Genetic structure among remnant populations of a migratory passerine, the Northern Wheatear Oenanthe oenanthe

H.H. van Oosten*, Jakob C. Mueller, Jente Ottenburghs, Christiaan Both, Bart Kempenaers

*Corresponding author for this work

Research output: Contribution to journalArticleAcademicpeer-review

9 Citations (Scopus)


Continuous animal populations often become fragmented due to anthropogenic habitat alterations. These small, fragmented populations are fragile due to demographic and genetic factors, whereas immigration can enhance their long-term viability. Previously, we showed that high philopatry affected the local dynamics of three small and remnant subpopulations of Northern Wheatears in The Netherlands. Here, we show that these three populations together with an additional larger population in the European lowlands are highly genetically differentiated based on 22 microsatellite markers. In contrast, we found no evidence for differentiation using two mitochondrial DNA markers. An IMa2 analysis indicates that gene flow has occurred regularly among our sampled populations. As immigration of colour-ringed birds among our sampled populations is rare at best, our results suggest that the populations have recently become isolated from one another. Low dispersal rates in highly mobile birds may occur when suitable habitat becomes highly fragmented, and will accentuate stochastic demographic processes and inbreeding, both reducing population viability. As dispersal rates are low among populations of Northern Wheatears in The Netherlands, there is only a small probability of recolonization of habitat patches where populations have become locally extinct.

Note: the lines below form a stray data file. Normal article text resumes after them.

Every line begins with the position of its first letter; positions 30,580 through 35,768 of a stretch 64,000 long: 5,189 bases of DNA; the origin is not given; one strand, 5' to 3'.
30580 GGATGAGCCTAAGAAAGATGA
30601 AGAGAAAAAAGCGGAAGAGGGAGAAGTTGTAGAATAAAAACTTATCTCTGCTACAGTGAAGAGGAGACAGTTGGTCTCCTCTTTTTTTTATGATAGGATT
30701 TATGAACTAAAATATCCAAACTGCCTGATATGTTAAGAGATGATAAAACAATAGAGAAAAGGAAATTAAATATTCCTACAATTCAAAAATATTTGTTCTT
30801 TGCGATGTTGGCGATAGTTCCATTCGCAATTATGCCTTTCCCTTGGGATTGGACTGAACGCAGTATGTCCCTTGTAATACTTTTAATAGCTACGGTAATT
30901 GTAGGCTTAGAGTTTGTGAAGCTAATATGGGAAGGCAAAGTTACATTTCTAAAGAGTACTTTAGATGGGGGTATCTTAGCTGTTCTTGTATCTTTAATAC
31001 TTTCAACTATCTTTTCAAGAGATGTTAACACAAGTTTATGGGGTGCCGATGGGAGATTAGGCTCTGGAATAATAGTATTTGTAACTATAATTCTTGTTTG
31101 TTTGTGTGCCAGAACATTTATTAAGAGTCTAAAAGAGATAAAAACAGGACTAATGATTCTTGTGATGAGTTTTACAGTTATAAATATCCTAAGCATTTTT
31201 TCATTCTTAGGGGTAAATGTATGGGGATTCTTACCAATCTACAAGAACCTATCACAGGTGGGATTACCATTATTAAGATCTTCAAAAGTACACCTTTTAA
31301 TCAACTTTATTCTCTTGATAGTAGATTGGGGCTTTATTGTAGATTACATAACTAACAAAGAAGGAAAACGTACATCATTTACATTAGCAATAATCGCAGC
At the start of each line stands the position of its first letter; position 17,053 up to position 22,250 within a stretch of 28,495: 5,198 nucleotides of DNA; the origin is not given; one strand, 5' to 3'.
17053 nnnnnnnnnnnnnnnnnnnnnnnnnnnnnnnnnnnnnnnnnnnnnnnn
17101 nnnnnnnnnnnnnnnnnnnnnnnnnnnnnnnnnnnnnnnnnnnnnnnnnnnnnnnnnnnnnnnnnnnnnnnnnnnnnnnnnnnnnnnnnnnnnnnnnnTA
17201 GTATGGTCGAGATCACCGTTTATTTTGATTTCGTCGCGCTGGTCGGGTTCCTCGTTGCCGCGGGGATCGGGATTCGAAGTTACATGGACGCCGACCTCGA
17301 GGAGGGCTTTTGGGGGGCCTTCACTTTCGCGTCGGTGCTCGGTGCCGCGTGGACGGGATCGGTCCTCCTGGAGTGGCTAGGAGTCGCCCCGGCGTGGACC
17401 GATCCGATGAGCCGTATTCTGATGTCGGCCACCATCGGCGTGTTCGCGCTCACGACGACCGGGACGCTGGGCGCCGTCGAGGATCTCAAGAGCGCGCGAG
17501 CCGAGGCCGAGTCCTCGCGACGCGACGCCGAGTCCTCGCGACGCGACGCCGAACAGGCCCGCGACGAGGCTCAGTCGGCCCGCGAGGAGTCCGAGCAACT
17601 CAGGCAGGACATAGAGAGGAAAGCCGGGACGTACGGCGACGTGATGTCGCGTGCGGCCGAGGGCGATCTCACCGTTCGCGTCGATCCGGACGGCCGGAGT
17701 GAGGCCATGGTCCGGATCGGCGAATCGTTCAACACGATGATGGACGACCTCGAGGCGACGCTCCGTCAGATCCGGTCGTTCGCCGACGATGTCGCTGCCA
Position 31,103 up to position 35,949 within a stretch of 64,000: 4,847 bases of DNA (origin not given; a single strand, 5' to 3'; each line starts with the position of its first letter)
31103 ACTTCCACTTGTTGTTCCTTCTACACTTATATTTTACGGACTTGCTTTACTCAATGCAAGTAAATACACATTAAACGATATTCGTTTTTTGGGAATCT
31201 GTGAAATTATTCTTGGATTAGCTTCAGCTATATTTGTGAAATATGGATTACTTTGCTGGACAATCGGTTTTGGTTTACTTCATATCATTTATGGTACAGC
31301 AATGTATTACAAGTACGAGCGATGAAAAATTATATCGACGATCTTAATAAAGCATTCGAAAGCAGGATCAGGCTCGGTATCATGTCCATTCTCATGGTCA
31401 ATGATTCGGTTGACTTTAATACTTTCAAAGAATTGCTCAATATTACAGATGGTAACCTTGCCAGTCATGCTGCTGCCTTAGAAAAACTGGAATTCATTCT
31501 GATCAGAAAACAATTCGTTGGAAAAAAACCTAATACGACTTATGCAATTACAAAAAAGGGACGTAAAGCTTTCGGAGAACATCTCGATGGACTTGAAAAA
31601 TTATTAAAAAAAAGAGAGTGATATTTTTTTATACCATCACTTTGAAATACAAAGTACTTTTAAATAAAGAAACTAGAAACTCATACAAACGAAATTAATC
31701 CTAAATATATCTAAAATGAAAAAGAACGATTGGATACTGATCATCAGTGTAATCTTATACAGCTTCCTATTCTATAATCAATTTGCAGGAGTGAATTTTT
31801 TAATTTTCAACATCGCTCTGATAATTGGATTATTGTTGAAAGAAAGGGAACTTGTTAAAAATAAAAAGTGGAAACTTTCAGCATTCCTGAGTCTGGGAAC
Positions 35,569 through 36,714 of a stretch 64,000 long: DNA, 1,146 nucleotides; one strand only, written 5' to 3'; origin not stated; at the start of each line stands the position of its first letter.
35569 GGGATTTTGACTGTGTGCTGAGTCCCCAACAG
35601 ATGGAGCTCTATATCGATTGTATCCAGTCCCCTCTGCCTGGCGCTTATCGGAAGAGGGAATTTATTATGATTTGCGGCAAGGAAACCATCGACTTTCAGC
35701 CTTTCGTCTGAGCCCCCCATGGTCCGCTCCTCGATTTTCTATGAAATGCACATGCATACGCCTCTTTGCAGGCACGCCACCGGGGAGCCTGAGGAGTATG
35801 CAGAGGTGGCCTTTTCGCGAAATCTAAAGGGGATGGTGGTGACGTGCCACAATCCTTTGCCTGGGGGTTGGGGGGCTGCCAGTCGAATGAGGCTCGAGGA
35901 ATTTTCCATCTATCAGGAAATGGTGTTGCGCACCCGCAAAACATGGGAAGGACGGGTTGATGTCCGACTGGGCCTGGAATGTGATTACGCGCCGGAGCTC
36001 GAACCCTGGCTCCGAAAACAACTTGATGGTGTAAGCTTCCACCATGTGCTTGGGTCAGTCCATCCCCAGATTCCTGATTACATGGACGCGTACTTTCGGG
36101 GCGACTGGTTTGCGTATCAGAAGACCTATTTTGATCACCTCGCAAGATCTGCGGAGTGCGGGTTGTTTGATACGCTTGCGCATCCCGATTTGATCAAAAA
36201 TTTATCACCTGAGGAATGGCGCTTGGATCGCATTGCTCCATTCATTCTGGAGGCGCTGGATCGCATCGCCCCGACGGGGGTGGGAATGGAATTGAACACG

Original languageEnglish
Pages (from-to)857-867
Issue number4
Publication statusPublished - 2016


  • F
  • Gene flow
  • Genetic drift
  • Genetic structuring
  • Heterozygosity
  • IMa2
  • Microsatellite
  • MtDNA
  • Philopatry
  • Songbird


Dive into the research topics of 'Genetic structure among remnant populations of a migratory passerine, the Northern Wheatear Oenanthe oenanthe'. Together they form a unique fingerprint.

Cite this